Creating a Life of Plenty

The Jewish American Prince(ss)and the Peas


Planting Peas

Despite the last gasps of winter we have been experiencing here in Central Ohio (including a half inch of snow yesterday), the garden trudges on.  Regardless of yesterday’s weather, the soil temperature has been consistently climbing and is definitely warm enough to sustain planting peas.

Before I got started, I cleaned out my fireplace…yes, this is still a blog about peas…I cleaned out my fireplace for the wood ash leftover from the last few fires. Wood ashes from a fireplace or a wood burning stove are an organic treasure for your garden, so save the wood ashes in a fireproof or waterproof container to be used on your garden. If you don’t have a fireplace, find a non-gardening friend that does and have them save their wood ashes for you.

Wood ashes improve gardens 3 ways, by acting as an organic fertilizer, a soil amendment or soil conditioner and wood ashes also work as an organic pesticide.

For peas, they like a higher ph level to perform at their best so I scratched in a bit of wood ash into the soil before depositing the balance of the ash into the compost bin.

Back in the house, I selected the pea varieties I wanted to grow this year.  I selected a snap variety, a shelling variety and a black eyed pea.  I like to soak the peas for an hour or so to begin the rehydration process and to further along germination.  Since the peas are a couple of weeks late going in the ground, every little bit of coaxing helps.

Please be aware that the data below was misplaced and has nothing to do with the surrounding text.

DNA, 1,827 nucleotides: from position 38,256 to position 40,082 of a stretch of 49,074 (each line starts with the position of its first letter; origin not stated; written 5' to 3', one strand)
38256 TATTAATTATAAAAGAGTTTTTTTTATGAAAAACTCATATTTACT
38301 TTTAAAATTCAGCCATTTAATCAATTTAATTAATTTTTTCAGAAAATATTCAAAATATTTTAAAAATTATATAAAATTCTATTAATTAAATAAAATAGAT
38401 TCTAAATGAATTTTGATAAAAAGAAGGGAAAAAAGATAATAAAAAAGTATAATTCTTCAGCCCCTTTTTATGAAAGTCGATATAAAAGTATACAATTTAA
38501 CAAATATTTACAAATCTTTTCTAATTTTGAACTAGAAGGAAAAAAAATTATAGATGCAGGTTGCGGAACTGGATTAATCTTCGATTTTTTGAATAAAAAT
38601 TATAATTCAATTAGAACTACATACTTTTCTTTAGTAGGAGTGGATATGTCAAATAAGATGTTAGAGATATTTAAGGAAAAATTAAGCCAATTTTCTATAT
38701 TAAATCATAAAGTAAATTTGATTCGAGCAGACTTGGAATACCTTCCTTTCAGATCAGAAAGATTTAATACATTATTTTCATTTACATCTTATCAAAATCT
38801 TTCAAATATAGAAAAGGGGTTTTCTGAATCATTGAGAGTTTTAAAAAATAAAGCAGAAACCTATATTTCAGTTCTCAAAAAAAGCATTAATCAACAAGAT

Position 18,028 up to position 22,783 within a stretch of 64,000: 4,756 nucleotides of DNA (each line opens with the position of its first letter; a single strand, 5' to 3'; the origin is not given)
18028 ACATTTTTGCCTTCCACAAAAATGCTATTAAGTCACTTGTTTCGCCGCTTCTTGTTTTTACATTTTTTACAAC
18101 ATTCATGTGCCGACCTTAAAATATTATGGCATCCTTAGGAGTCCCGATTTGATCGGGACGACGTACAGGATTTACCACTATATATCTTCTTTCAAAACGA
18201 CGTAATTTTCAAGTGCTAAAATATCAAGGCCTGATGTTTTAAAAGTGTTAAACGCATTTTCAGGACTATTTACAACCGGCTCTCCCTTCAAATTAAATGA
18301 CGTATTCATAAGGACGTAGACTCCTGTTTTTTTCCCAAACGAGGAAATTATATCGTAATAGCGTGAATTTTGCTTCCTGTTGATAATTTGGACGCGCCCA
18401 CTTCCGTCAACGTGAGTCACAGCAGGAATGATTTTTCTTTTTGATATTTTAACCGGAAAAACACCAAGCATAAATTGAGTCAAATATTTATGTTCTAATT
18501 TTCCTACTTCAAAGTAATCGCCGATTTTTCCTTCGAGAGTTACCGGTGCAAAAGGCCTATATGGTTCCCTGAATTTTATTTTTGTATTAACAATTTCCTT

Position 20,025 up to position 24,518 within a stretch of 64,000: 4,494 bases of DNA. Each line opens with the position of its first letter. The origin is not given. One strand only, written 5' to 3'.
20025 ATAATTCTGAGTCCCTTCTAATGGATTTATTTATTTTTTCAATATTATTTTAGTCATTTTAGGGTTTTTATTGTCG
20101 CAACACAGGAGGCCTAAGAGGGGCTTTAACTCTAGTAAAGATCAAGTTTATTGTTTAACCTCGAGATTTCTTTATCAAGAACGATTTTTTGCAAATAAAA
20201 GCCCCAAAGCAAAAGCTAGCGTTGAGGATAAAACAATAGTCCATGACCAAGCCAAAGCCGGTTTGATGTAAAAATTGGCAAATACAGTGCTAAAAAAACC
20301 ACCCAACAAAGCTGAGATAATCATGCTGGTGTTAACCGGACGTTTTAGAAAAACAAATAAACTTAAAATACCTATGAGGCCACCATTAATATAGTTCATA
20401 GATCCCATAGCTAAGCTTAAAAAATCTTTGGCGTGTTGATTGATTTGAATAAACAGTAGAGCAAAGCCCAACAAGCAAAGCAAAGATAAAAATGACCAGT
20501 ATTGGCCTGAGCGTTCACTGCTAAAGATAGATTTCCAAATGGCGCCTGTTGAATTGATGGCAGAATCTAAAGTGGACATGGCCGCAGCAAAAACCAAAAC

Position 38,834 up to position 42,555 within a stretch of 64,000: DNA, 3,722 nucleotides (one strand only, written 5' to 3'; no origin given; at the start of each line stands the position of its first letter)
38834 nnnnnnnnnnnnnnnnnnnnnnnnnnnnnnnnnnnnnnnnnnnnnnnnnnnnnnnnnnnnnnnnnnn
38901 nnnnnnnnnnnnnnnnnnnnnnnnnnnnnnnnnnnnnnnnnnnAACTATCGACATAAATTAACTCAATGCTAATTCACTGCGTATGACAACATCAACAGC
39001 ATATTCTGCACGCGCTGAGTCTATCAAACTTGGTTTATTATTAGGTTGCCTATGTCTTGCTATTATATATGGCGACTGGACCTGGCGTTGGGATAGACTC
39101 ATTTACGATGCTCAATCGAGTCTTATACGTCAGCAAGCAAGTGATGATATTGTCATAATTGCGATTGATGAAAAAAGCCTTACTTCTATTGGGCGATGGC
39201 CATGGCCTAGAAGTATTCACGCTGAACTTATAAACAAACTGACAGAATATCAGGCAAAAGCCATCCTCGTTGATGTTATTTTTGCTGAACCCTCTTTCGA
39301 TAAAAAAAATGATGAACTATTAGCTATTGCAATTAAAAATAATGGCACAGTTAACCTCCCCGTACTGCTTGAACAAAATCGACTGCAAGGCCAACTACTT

Once the peas were soaked and drained, I went outside with a flat paddle hoe and created a 4-5 inch shallow trough.  Pease like to be planted 2-3 inches apart, but in a small garden, that doesn’t give you a whole lot of plants.  But if you stagger the planting in a wide furrow, you get twice the number of pea plants you would if you planted in a straight line.  Water the peas in well and don’t allow them to dry out during germination…this means a daily check and water if neccesary.  The use of bamboo sticks will guide fledgling peas to the structure provided for them and in several weeks, hopefully, I will be harvesting delicious peas for salads, soups and vegetable courses!

Happy Gardening!

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